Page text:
Cumberland Times-News


March 29, 2014

Cold snaps welcomed by Louisiana deer hunters

NEW ORLEANS (AP) — Much to the chagrin of Louisiana’s anglers, this long winter that has officially ended but still refuses to die had one distinguishing characteristic: Its cold fronts almost always welcomed the weekends.

If there was any nice day of the week, it would always be on, say, Tuesday, when work schedules protected the fish from free lunches with a catch.

Joe Causer likes to fish, but during the fall and winter, his heart is in the woods, so this winter, for him, was a dream trip to a frozen nirvana. Most years, Louisiana hunters whine about the weather. Hunting deer when temperatures are in the 70s and 80s is a mosquito-plagued exercise in futility.

But in our subtropical climate, that’s a common occurrence in winter. Not this year.

“It seemed like we got a good cold front every weekend,” Causer said. “The rain would come through on Thursday or Friday, and the deer would get up and move on Saturday and Sunday.

“I can’t complain at all. It was the best deer season of my life.”

Causer hunts on Maurepas and Red River wildlife management areas and on private land in the Atchafalaya Basin. He shot his limit this year, and those who hunt with him also fared well.

“All the cold we had this year — especially since it came early — it definitely got the rut going and maybe even prolonged it a little bit,” Causer said. “We saw a lot of good bucks at the camp, and we killed 35, which is great for us.”

Causer’s experience wasn’t unique. According to Scott Durham, deer study leader for the Louisiana Department of Wildlife and Fisheries, hunters had success statewide. The data is still raw, but this year’s overall deer harvest is 10 percent higher than last year’s.

Hunter success was the result of a perfect storm of conditions working in their favor, Durham said.

“The weather had a lot to do with it. It was consistently cold, but also there was a really low mast crop pretty much statewide,” he said. “There was some good mast availability in Mississippi, but I heard of none of that in Louisiana.”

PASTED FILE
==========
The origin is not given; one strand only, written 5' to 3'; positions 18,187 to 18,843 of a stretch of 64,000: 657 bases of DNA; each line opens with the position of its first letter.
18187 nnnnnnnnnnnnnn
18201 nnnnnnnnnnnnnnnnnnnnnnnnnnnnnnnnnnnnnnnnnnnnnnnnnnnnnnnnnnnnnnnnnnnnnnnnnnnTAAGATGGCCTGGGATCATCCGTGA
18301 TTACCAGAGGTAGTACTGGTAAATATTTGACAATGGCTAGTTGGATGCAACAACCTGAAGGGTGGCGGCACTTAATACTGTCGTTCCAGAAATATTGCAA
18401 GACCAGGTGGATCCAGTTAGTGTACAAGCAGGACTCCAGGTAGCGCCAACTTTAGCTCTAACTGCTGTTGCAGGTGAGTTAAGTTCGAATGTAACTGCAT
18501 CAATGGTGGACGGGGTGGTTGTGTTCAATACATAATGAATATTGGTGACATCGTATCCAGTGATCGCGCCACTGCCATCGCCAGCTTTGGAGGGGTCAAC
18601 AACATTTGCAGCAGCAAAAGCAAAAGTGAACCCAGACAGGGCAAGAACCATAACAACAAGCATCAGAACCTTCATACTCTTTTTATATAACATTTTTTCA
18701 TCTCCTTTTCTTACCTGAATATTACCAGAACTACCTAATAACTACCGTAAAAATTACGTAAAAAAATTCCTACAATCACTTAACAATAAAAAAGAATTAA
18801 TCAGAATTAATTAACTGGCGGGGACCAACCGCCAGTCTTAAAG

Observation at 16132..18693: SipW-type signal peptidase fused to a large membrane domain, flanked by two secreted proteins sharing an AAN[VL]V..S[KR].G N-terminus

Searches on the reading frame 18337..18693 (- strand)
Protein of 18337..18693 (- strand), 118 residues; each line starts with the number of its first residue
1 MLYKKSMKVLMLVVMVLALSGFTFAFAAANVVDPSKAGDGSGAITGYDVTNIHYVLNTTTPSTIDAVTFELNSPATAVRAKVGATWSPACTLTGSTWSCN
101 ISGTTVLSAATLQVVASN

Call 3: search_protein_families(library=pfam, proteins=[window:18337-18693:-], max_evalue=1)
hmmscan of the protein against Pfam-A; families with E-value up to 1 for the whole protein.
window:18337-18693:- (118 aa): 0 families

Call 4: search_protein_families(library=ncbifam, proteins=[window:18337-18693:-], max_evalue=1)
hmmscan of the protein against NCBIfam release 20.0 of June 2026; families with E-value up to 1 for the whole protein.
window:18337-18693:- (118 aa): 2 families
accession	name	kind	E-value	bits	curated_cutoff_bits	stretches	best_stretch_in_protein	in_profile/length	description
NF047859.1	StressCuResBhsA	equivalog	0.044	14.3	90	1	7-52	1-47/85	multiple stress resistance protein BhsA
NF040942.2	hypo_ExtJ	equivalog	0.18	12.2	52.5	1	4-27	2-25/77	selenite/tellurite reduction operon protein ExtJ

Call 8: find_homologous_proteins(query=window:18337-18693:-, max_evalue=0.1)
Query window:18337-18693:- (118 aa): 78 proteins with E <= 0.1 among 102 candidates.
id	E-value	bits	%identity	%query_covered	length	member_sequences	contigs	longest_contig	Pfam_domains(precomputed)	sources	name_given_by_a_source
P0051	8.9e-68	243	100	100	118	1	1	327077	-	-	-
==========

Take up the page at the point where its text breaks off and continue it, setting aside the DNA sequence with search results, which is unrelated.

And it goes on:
The only place Causer found mast was on Red River WMA, but there was lots of competition for it.

“I saw a few good acorns on Red River, but (LDWF) manages that land really well. Almost every tree out there is a nut-bearing tree,” Causer said. “But as soon as the acorns hit the ground, the hogs would get to them.”

The lack of acorns and other mast on the ground forced the deer to be less careful about where they found their food, and the cold weather ensured they had to eat more often.

“A lot of people who were hunting (food plots) did good because that’s where the deer were going,” Durham said. “There wasn’t that much else to eat. Everything kind of came together for hunters.”

That sometimes led to big crowds of deer on the food plots, giving hunters their choice of targets. Durham does much of his hunting near Clinton, and on one post-rut hunt, he saw 11 antlered bucks in a food plot at one time.

Hunters will be hoping for another winter in 2014-15 like the one that just ended. Despite the harshness of the season, the deer that weren’t harvested should have made it through just fine, Durham said.

“Deer can adapt to the cold weather, and it’s already greening up now,” he said. “Surely a lot of fat reserves were depleted. We’ve been collecting deer off the Kisatchie Forest since the season, and the kidney fats are definitely not high, but the deer are doing fine.”


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